The criminal complaint alleges the defendants used a variety of methods to move the cryptocurrency around and ultimately have it end up under their control while trying to conceal its origins. These techniques included using computer programs to engage in thousands of transactions between multiple accounts; depositing and then withdrawing the funds at a variety of different VCEs and “dark web” markets; using accounts opened in the name of businesses and fictitious people; converting the Bitcoin to other cryptocurrencies that provide additional anonymity; and splitting large transactions into many smaller ones. Ultimately, according to the complaint, law enforcement traced the stolen funds through thousands of transactions to over a dozen different VCE accounts controlled by the defendants.

The complaint also recounts how on several occasions VCEs the defendants were using questioned them about the source of their funds, pursuant to various “know your customer” (KYC) and anti-money laundering (AML) obligations. The defendants allegedly lied, claiming the funds were the result of their legitimate investment and business activities or, in Morgan’s case, that the Bitcoin was a gift from her husband. On a few occasions, when the defendants could not provide satisfactory answers or when the true owners of accounts involved in the scheme could not be verified, the VCEs froze those accounts. This allowed law enforcement to later seize the funds, and likely directed their attention to these defendants.

In January of 2022, law enforcement officers used a search warrant to obtain access to Lichtenstein’s cloud storage account. They recovered an encrypted document that contained a list of 2,000 virtual currency addresses (basically online account numbers), along with the private keys to unlock those accounts. Virtually all of those accounts ended up being linked to the 2016 Bitfinex hack. In particular, the list included the information required to access the original wallet where the stolen Bitcoin was moved when the hack first took place. This allowed the government to seize that wallet and recover the $3.6 billion in Bitcoin that still remained there. The list also included accounts that different VCEs had frozen and that law enforcement has linked to the 2016 hack, with a notation “frozen” next to them.

The Charges

The complaint charges the defendants with one count of conspiracy to commit money laundering, in violation of 18 U.S.C. § 1956(h), and one count of conspiracy to defraud the United States, in violation of 18 U.S.C. § 371.  The money laundering charge carries a maximum penalty of twenty years in prison, and the 371 conspiracy charge carries a maximum penalty of five years.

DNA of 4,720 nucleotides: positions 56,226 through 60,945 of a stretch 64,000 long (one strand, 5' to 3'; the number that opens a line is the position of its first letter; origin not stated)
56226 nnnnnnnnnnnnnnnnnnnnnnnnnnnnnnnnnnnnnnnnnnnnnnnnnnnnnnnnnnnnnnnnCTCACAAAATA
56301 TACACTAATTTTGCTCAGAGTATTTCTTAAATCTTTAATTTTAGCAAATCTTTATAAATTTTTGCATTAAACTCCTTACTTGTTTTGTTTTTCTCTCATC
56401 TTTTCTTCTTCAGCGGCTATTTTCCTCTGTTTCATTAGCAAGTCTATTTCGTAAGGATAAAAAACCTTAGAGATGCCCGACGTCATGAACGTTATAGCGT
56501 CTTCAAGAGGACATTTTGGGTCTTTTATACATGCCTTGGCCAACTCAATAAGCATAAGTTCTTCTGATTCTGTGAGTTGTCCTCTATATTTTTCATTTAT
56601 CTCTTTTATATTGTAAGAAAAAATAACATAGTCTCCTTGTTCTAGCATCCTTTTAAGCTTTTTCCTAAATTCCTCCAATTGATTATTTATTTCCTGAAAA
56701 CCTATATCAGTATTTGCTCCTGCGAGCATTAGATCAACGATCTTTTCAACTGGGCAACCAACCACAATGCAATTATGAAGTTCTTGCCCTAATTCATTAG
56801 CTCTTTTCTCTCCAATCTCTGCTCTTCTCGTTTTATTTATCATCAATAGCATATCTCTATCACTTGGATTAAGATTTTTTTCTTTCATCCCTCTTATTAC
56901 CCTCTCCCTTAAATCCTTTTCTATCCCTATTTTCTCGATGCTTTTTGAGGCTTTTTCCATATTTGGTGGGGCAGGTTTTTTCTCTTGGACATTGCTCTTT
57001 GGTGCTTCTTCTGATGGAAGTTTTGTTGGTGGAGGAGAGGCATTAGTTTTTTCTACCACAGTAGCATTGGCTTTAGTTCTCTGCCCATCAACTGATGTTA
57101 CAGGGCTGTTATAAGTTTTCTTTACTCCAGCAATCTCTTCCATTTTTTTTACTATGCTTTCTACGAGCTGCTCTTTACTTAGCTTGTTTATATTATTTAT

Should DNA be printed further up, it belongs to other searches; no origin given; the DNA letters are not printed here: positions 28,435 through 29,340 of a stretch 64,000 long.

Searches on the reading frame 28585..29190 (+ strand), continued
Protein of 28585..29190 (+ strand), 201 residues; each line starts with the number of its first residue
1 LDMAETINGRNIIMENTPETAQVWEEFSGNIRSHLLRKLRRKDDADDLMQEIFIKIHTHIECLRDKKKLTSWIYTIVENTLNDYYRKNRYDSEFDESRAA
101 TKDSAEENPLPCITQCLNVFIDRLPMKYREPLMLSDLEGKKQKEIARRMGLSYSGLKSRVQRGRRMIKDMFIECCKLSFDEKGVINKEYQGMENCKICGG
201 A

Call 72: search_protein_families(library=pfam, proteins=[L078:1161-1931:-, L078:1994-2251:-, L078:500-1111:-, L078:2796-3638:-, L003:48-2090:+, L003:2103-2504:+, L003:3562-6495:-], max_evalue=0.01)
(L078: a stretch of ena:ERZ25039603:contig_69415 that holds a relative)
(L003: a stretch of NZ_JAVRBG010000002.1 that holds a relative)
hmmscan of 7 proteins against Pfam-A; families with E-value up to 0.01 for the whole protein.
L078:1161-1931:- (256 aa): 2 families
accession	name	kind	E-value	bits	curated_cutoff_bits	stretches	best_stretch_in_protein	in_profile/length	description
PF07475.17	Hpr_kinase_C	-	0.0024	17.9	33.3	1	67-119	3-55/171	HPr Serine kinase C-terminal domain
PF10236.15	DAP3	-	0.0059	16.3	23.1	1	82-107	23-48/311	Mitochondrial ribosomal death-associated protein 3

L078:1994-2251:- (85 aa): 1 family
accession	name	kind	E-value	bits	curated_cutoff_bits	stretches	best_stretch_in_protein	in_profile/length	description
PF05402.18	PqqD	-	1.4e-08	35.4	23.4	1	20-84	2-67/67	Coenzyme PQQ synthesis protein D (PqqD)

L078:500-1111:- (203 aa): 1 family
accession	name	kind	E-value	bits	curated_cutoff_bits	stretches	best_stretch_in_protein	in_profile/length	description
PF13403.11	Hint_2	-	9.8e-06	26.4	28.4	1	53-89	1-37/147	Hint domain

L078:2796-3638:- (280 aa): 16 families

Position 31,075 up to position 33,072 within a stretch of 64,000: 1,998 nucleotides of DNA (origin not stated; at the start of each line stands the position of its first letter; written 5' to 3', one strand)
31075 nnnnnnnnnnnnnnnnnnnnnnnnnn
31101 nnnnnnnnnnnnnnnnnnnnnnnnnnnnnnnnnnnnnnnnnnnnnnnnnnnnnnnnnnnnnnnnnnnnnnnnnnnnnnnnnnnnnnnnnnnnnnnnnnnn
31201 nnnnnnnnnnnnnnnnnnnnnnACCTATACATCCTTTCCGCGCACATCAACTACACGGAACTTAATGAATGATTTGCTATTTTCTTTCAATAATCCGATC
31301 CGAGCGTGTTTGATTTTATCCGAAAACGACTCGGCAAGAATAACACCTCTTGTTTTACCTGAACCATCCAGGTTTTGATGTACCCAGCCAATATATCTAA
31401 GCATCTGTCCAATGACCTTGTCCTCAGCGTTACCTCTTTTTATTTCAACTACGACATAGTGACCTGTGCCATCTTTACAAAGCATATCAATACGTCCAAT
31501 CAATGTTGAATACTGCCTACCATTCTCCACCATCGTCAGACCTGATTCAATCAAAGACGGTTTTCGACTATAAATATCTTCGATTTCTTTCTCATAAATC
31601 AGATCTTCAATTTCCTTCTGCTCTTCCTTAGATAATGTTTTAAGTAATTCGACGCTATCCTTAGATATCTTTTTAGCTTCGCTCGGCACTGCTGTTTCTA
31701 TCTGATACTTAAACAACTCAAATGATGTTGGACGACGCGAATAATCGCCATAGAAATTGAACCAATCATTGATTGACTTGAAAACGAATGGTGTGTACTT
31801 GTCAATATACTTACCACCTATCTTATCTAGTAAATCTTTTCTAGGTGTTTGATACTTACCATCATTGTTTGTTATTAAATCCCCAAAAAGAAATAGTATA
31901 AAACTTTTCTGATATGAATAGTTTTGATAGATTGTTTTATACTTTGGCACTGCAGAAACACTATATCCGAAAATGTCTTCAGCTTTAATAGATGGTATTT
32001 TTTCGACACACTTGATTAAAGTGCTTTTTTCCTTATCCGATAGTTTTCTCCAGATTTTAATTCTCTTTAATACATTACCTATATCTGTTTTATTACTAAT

These are just the charges in the complaint to support the arrest warrant. Once the case is indicted, it’s likely prosecutors will add additional charges.

The government chose to arrest the defendants based on a complaint, rather than waiting until the case was indicted and issuing arrest warrants at that time. That was likely due to a desire to have the defendants detained as soon as possible to ensure they did not flee the country. Under the Speedy Trial Act, the government will now have thirty days from the date of arrest to obtain an indictment.

Money Laundering Basics

I’ve written about the basics of money laundering before, including posts here and here. The crime takes different forms. But the activity alleged in this case is heartland money laundering: taking “dirty” money and trying to clean it up so you can spend it without arousing suspicion. The blockchain technology is relatively new, but the basic laundering techniques are familiar.

(And as my students will attest, I can’t talk about the basics of money laundering without linking to the classic explanation by noted expert Saul Goodman.)

This kind of laundering charge requires the government to prove four elements:

1) The defendant conducted a financial transaction;

2) The defendant knew that the property involved was proceeds of criminal activity, or “dirty money”;

3) The property being laundered was in fact proceeds of a “Specified Unlawful Activity” (which includes a long list of federal crimes); and

4) The defendant knew the transaction was designed, in whole or in part, to conceal the nature, location, source, ownership, or control of the illegal proceeds.

In this case, the various transfers of Bitcoin and other cryptocurrencies through different accounts would constitute financial transactions. It appears that, by tracing the transactions back through the blockchain, the government can prove that the Bitcoin involved in at least some of those transactions was in fact taken in the Bitfinex hack. That would make it proceeds of an SUA, in this case wire fraud or the computer fraud and abuse act. That takes care of elements one and three. This case is likely to hinge, as so many do, on the evidence of the defendant’s knowledge – elements two and four.